Public Sector: The most effective influencer campaigns are driven by compelling storytelling

The increased use of influencers in public-sector campaigns follows in a long tradition of using big names, but is vital to cut through a growing trust barrier.

Stuart-Lacey: 'Trolling, data exploitation and the rise of bots have hardened us as virtual citizens' (pic credit: Vicki Couchman)
Stuart-Lacey: 'Trolling, data exploitation and the rise of bots have hardened us as virtual citizens' (pic credit: Vicki Couchman)

Since the onset of public information campaigns, government has harnessed the power of spokespeople to reach audiences. In the modern comms era, the Government’s 2015 guide '7 Trends in Leading-Edge Communications' highlighted the role digital influencers can play in promoting messages to followers.

Fast-forward to 2018, and you’d be hard pushed to find a government campaign that doesn’t adopt this sort of advocacy as part of its engagement strategy or marketing approach.

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How effective it is depends on several critical factors – namely: audience insight; message relevance; the call to action; and authenticity of voice. It also depends on our ability to navigate an ever-changing media landscape.

And that’s where it gets more complicated – because just as the use of digital channels and voices has become normalised, so, too, the landscape has continued to evolve.

While we in the public sector have vital information and messaging to impart, the filters and noise we need to penetrate are no different to those of a retail giant or tech start-up.

The digital route, which allows us to tap into individual behaviour in a personalised way, is now so well-trodden that its impact risks being diluted through information overload. We, along with other news outlets and businesses, risk being consigned to spam history.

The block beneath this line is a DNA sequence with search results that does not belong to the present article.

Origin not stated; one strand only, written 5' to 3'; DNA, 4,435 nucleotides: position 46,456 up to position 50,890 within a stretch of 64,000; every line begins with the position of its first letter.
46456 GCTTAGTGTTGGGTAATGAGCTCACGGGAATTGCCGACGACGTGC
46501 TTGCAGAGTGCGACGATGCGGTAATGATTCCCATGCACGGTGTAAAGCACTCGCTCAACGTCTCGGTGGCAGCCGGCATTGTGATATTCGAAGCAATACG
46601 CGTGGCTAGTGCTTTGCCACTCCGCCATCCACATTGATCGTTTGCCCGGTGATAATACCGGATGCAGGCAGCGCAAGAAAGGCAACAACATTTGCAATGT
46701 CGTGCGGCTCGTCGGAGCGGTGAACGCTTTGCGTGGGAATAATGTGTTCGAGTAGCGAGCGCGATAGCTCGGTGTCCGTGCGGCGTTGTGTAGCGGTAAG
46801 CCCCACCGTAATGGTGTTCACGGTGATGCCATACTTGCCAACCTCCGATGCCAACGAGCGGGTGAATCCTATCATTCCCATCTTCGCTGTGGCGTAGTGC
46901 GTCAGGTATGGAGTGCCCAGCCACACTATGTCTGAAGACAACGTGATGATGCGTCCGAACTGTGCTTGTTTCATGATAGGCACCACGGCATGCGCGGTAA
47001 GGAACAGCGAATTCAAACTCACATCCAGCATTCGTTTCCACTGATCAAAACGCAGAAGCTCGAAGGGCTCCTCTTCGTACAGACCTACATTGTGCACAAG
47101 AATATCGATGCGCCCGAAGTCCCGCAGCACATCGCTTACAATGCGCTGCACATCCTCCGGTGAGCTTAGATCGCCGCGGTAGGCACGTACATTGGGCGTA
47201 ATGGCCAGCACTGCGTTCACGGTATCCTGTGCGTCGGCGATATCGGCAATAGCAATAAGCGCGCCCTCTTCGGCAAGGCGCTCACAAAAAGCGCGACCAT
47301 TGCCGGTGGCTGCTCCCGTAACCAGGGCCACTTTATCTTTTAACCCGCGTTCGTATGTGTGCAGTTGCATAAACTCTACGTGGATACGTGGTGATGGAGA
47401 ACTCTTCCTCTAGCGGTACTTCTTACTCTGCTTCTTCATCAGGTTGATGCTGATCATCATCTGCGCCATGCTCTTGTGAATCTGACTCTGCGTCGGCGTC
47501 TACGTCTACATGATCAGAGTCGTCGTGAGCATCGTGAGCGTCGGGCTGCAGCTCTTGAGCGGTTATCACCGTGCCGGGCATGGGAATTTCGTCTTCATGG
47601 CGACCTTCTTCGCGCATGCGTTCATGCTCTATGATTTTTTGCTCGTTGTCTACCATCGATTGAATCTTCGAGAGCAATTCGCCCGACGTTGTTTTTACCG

Consumer tolerance and trust have also changed, with the exposure of 'fake news' and the dark side of social media. Trolling, data exploitation and the rise of bots have hardened us as virtual citizens. According to the Edelman Trust Barometer (2018) only a quarter of the UK population now say they trust social media as a source of news and information, and the majority of those asked want greater regulation within the sector.

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This is where human nature prevails – while we are easily tempted by the shiny and new, and continue to embrace the art of the possible, we still want respect, empathy, humour and kindness. Addressing this delicate balance is where partnering influencers can make a huge difference. The best public-sector examples are where real people inspire others to take action or change behaviour. The 2016 Voter Registration campaign used macro and micro-influencers brilliantly.

Partnering trusted organisations and people – from local authorities to tech companies, civil society to student groups, and celebrities like Emma Watson and Idris Elba – record numbers of young people registered to vote.

The Department for Transport has had great success working with Anto Sharp to warn against the perils of texting while driving – a partnership aimed at young men that co-incided with the introduction of harsher penalties for new drivers; and Sport England’s 'This Girl Can' campaign, using real girls and women to inspire others, is a winning formula.

At the root of all these is compelling storytelling. That simple, enduring skill still drives the best results when influencing people to make life-changing and enhancing decisions.

Poli Stuart-Lacey is director of communications at HMRC

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